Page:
The book also goes on to discuss how to not have any predetermined biases about what the book is or is not.  This is very important i have fallen prey to such behaviors and cannot emphasize enough you must proceed into the book breach with a clear mind

Further, the author took their valuable time to write the book and you took the cash and time to obtain the book. 

Give the respect the book deserves.

Some books are to be tasted, others to be swallowed, and some few to be chewed and digested.

Francis Bacon

The book goes in-depth about how we move from one level of reading to eventually synoptical reading and the basis for this is reading over and over whilst at every read the book is anew and alive with fresh edible if you will information.

To read and to ruminate is derived from the cow.  From Wikipedia we have:

“Ruminants are large hoofed herbivorous grazing or browsing mammals that are able to acquire nutrients from plant-based food by fermenting it in a specialized stomach prior to digestion, principally through microbial actions.”

So to chew the cud or re-chew if you will over and over – ruminating upon the subject matter. The book states in most cases that it takes three reads to obtain synoptical reading levels.  Thus my comment previously about reading this a third time.  Amazingly it clicked.

The folks who need self-help books don’t read them and those that don’t need them do read them.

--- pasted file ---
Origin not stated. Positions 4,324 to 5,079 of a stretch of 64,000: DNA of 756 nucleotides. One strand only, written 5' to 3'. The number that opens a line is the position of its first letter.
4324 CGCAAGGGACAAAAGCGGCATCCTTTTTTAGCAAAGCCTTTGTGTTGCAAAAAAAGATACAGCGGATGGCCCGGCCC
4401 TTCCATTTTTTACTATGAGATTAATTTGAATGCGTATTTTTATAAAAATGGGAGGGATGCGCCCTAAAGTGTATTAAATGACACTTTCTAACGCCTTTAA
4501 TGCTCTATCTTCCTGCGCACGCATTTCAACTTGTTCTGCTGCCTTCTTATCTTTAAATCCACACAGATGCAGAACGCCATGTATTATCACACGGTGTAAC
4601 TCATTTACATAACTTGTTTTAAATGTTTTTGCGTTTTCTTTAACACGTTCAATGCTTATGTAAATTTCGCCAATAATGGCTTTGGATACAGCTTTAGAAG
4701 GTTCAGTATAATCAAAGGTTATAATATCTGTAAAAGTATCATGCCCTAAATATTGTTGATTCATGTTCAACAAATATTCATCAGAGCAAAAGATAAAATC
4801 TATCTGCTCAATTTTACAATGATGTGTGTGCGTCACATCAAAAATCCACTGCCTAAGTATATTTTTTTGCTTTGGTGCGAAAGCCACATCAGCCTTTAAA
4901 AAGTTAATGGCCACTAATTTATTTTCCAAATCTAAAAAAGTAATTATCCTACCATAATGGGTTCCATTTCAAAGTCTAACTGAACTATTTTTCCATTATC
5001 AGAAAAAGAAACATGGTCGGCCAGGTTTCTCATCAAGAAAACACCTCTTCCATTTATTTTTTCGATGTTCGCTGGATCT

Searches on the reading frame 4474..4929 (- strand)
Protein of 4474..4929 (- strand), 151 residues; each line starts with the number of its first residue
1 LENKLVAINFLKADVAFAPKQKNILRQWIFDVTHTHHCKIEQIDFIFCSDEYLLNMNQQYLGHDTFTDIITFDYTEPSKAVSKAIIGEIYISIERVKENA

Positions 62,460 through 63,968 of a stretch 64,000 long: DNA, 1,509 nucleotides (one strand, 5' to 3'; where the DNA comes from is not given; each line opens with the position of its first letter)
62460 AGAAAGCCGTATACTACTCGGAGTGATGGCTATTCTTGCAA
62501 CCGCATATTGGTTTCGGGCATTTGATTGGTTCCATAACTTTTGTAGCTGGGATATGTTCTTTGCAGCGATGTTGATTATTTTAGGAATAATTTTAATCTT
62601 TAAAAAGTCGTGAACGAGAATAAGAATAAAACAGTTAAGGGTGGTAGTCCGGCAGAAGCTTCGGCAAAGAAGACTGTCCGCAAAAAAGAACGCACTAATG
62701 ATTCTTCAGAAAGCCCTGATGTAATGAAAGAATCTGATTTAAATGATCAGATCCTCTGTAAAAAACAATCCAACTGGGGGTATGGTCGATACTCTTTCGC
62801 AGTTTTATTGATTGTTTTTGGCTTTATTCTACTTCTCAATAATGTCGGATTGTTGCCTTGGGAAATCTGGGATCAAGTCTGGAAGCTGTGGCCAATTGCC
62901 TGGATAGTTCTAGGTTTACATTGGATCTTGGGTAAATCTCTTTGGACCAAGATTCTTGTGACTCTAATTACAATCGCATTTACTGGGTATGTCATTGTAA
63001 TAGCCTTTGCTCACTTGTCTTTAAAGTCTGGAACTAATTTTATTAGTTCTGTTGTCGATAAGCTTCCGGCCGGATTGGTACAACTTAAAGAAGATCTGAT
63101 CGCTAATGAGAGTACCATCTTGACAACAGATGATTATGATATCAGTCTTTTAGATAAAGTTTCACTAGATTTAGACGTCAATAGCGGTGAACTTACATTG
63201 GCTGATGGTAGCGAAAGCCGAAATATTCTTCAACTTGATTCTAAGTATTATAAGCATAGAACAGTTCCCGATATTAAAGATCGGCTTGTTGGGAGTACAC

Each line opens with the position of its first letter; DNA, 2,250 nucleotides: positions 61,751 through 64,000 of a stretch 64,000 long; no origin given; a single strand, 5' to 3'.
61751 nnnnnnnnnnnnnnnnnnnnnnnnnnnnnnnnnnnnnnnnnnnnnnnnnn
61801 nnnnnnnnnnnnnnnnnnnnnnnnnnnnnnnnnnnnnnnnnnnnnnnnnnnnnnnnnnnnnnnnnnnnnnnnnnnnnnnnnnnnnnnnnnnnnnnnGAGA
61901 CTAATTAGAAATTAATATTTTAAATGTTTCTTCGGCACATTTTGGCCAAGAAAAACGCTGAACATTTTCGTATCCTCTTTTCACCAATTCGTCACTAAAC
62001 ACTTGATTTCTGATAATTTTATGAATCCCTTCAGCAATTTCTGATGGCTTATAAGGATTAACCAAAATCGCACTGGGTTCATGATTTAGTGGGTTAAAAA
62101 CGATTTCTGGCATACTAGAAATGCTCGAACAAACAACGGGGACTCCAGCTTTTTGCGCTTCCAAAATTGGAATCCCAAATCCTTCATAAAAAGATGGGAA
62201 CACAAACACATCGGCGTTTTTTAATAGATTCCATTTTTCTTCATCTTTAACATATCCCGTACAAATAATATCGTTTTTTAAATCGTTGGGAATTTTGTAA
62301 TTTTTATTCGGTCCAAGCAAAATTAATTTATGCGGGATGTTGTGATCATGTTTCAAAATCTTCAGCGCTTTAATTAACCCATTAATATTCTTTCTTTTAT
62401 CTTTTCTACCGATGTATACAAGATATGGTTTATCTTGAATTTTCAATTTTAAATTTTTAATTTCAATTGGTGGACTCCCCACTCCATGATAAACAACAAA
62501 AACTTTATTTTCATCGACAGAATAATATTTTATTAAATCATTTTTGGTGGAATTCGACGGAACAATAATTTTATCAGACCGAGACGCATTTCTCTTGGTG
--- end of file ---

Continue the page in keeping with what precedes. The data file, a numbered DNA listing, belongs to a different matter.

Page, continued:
The book further explains how to read everything from mathematics to theology.  With very precise steps.  

i recommend this book over and over to folks and i usually get online comments like “so meta’ or “LOL”.  In-person i get raise eyebrows or laughter.

This is not a laughing matter oh dear reader.

The two following lectures deal with HRTAB from the son of someone who worked directly with Professor Adler. His name is Shaykh Hamza Yusuf. Professor Yusuf is an American neo-traditionalist Islamic scholar and co-founder of Zaytuna College. He is a proponent of classical learning in Islam and has promoted Islamic sciences and classical teaching methodologies throughout the world. He is a huge proponent of HRTAB and recommends it in many of his lectures and uses it as a basis for his teachings in many forms. In no shape or form am I endorsing any religious or political stance with posting these videos. i am only posting for the information-rich and amazing lectures alone. He covers several areas of academics as well as several areas of religion and even pop-fad behaviors with respect to reading.

Here are both parts of the lecture:

Get the book to learn how to arrive at chewing and digesting your beloved books to the level of syntopical nirvana.  Your mind and others’ minds will thank you for it. Here is a link on Amazon:

Until then,

#iwishyou water.

Be safe.


Muzak To Blog by:  Cheap Trick Albums.  I had forgotten how good they were.